Glare on Gurung's links

Intelligence agencies have said Bimal Gurung met senior leaders of the NSCN (Khaplang) a few months back and the Nagaland militant outfit imparted arms training to youths from the hills in Myanmar.

By KINSUK BASU in Calcutta
  • Published 14.10.17
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Calcutta, Oct. 13: Intelligence agencies have said Bimal Gurung met senior leaders of the NSCN (Khaplang) a few months back and the Nagaland militant outfit imparted arms training to youths from the hills in Myanmar.

The Gorkha Janmukti Morcha president called on NSCN (Khaplang) leaders soon after Assam Rifles had arrested Rajesh Lama, a self-styled lieutenant of the Gorkha Liberation Army (GLA), from Five Mile in Tinsukia, said an intelligence report that reached Nabanna.

Rajesh was arrested in June on charges of carrying sophisticated weapons.

"Gurung's meeting soon after the arrest was aimed at cementing the ties with the rebel outfit. The meeting took place within weeks of S.S. Khaplang, the head of the break-way faction of the NSCN, passing away in Myanmar," said an intelligence source.

Bengal police have learnt that during interrogation, Rajesh told the Assam Rifles how a select group of youths of the GLA from Darjeeling and Kalimpong were undergoing training in arms handling and tactical warfare under the tutelage of the NSCN (Khaplang) in Myanmar.

The GLA had claimed responsibility for a bomb blast in Mirik during the recent statehood movement.

"There appears to be a blueprint in place by Gurung to create unrest in the hills. There are reasons for us to believe that a section of Gurung's supporters has connection with an insurgent group of the Northeast and Maoists," Anuj Sharma, the additional director general of police (law and order), said today.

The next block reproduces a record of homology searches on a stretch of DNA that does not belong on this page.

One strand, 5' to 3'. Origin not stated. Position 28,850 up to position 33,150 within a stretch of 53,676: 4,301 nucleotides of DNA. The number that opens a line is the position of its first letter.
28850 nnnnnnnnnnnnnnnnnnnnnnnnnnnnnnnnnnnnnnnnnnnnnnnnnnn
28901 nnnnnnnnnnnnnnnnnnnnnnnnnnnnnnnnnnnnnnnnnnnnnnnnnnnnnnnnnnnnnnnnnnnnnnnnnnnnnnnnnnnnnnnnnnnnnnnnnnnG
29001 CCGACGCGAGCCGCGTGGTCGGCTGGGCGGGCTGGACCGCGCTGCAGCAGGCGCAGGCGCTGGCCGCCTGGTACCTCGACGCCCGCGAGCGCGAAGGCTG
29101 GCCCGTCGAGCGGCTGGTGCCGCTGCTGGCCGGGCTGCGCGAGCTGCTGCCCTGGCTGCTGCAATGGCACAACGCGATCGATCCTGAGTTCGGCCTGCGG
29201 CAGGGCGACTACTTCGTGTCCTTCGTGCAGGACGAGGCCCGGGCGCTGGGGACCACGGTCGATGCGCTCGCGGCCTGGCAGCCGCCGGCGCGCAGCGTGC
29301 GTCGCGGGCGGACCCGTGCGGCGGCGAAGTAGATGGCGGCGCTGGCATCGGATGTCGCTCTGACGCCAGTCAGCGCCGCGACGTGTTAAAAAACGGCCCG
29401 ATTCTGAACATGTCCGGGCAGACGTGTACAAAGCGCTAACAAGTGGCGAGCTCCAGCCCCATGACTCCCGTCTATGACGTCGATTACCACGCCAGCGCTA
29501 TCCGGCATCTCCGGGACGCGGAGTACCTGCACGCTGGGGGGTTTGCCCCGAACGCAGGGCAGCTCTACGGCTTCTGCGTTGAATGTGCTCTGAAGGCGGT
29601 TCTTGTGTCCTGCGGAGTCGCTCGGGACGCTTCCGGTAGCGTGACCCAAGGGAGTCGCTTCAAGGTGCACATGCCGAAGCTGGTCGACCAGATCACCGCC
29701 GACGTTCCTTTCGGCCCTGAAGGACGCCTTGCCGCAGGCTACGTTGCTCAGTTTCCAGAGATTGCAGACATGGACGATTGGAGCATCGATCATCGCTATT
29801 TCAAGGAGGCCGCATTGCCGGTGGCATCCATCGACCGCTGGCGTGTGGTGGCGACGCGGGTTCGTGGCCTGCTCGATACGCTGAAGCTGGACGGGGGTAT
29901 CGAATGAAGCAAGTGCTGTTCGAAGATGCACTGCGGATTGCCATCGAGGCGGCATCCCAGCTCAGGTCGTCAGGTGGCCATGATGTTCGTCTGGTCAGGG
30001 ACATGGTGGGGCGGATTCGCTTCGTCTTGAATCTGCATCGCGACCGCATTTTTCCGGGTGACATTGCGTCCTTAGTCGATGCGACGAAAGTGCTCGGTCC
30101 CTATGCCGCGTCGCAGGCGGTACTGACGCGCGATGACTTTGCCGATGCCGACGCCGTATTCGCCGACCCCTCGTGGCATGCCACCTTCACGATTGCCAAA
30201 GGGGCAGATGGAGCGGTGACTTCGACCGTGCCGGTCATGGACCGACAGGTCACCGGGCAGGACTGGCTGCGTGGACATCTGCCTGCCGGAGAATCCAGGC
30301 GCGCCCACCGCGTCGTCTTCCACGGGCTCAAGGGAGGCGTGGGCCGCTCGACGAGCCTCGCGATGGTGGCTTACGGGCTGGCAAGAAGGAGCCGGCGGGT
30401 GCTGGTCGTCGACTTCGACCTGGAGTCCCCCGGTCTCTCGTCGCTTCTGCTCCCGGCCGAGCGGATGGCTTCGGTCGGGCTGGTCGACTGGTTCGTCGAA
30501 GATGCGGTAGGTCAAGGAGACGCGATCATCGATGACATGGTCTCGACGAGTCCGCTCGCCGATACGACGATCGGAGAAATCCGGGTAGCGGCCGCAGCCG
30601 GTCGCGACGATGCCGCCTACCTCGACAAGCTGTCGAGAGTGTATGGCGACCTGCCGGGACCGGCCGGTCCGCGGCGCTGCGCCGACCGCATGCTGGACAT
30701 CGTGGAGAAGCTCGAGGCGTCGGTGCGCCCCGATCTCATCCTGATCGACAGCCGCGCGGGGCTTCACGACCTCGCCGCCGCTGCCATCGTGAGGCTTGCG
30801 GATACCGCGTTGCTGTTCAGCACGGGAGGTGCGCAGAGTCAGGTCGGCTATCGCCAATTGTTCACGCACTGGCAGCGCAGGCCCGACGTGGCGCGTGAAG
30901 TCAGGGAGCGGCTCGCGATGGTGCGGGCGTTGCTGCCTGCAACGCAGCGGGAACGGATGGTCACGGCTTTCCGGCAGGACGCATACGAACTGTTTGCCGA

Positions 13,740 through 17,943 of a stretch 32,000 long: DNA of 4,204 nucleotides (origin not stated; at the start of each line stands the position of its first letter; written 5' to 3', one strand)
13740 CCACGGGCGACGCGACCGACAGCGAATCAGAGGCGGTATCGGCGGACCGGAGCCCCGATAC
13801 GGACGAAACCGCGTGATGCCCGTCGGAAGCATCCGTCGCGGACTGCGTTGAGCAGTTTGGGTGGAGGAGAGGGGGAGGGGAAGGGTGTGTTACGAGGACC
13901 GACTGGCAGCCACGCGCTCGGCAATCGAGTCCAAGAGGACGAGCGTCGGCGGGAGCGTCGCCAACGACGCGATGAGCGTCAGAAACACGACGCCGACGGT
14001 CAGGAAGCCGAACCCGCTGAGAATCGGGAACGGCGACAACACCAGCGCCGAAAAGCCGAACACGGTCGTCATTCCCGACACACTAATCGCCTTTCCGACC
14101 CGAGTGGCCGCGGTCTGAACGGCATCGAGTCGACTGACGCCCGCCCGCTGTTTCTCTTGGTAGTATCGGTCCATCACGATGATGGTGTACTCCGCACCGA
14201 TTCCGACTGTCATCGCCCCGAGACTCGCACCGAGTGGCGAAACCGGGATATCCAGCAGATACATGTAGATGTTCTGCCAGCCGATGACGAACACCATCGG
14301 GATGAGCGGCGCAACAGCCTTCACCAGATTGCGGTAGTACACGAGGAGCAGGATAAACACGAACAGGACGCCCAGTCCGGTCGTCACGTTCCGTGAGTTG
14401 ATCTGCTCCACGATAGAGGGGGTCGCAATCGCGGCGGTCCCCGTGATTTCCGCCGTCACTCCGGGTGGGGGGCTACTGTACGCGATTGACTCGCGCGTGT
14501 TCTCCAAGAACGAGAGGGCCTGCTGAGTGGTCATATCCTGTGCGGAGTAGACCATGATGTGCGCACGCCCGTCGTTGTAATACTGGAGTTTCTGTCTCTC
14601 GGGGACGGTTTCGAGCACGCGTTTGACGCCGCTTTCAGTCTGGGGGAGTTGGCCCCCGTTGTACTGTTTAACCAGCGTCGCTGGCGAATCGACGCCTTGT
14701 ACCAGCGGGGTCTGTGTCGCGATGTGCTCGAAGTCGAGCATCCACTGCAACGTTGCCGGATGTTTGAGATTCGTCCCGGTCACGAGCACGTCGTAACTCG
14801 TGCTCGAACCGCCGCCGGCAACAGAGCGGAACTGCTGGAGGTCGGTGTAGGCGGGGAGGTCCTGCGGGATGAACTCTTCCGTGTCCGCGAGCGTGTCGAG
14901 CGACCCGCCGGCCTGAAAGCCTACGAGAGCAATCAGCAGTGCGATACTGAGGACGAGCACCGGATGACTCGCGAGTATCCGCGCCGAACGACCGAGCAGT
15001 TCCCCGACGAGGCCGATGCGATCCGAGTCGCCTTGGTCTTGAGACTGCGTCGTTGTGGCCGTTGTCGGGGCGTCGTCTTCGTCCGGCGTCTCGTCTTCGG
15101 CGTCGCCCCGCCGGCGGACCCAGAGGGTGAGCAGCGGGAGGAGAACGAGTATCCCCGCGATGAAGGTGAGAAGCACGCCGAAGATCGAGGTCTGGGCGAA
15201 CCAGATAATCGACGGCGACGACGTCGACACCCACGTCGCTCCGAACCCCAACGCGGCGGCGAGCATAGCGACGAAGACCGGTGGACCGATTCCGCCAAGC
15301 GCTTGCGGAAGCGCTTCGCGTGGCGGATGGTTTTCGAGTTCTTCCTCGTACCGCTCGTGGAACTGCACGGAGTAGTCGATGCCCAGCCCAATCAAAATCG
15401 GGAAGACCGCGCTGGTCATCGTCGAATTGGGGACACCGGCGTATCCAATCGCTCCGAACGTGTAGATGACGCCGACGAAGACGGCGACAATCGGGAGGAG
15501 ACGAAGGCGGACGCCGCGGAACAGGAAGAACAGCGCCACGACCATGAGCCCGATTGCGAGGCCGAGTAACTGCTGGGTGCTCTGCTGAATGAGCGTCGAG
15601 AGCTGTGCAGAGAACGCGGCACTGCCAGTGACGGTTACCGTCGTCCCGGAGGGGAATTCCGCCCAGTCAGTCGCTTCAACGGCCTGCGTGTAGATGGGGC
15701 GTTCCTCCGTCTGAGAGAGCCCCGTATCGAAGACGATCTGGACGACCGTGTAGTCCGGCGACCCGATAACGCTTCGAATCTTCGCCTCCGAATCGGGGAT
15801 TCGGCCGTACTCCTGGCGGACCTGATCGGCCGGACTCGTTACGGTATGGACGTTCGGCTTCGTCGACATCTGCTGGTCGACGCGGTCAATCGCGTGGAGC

The Criminal Investigation Department (CID), which is probing into several cases of arson, rioting and murder against Gurung and his followers since the unrest began in the hills on June 8, has also found leads that corroborate the intelligence findings.

Sources in the CID said information reaching them suggest some of the weapons that were used for attacking the police since June 8 were very sophisticated and were brought in from Nepal. The GLA, the CID has learnt, had purchased a few AK47s, rifles and submachine guns from the NSCN earlier this year.

"These weapons were kept in the safe custody of a section of Maoists in Nepal and were brought in ahead of the Singamari violence on June 17. The arms that were recovered during the encounter today were brought from Nepal," said a CID officer.

Report with the Bengal home department suggest Sanjay Thulung, one of Gurung's most trusted hands and a former GTA Sabha member, used to solely oversee the procurement of arms from both Myanmar and Nagaland. Thulung had built the bridge with the NSCN (Khaplang) with the help of one Lalit Biswakarma, an Assam-based power broker, two years back.

In his late thirties, Thulung had then allegedly provided Rs 13 lakh to the NSCN to give four months of arms training to 15 GLA cadres from the hills.